This book is filled with all the sexist crap you might expect. You should cut your husband a ton of slack. Let him go out with his male friends. Stay off his back, even if he stays out all night. But there was also some very thoughtful passages as well. She urges wives not to be jealous of the women who work in the office or your husband's secretary. They're at work making their living--presumably because they don't have husbands who are as good of a provider as your husband is. I thought that was pretty open minded advice for the time.
I thought I was really going to hate this book. Seriously, it has all the hallmarks of something I would despise, but I was actually surprised. My "husband" is my wife and I just assumed there would be little for me. But I found myself, directly after reading this book, drawing on some of Mrs. Carnegie's wisdom. My partner travels a lot for work. I mean, sometimes A LOT. I get lonely and have to watch Columbo and The Dick Van Dyke Show and sometimes eat potato chips for dinner, even though I know it's just going to make me feel bad. So when my partner said she had to go to an "emergency" meeting, I was just about to protest. Then Mrs. Carnegie's words came to mind. She asks wives to keep the complaining and the disappointment to themselves. Traveling is hard. No one wants to be gone all the time. Traveling is part of my partner's job. Actually, a pretty cool part and I don't want to make her feel bad. If I did make her feel bad, there's really nothing she could do about it anyway, so why do it. As my friend Rosa says, "It's time to put on your big girl panties." This is sound advice. Mrs. Carnegie couldn't have said it better.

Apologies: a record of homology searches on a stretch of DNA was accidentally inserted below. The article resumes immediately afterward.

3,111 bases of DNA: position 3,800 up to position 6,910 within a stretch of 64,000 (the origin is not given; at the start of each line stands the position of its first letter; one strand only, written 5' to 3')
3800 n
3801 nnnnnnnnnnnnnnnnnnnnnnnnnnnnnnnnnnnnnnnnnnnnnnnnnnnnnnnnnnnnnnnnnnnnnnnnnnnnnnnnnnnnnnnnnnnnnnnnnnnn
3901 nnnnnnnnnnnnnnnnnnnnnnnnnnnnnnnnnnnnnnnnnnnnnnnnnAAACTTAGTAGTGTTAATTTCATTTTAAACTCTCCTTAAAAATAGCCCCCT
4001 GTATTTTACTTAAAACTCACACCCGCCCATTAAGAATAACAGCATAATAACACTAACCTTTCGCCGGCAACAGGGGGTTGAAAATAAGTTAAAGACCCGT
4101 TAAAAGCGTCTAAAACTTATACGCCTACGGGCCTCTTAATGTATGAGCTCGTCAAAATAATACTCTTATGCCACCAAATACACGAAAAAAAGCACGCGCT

(I stole this cute photo from PEAKaBooDesign on Etsy. My book had no cover.)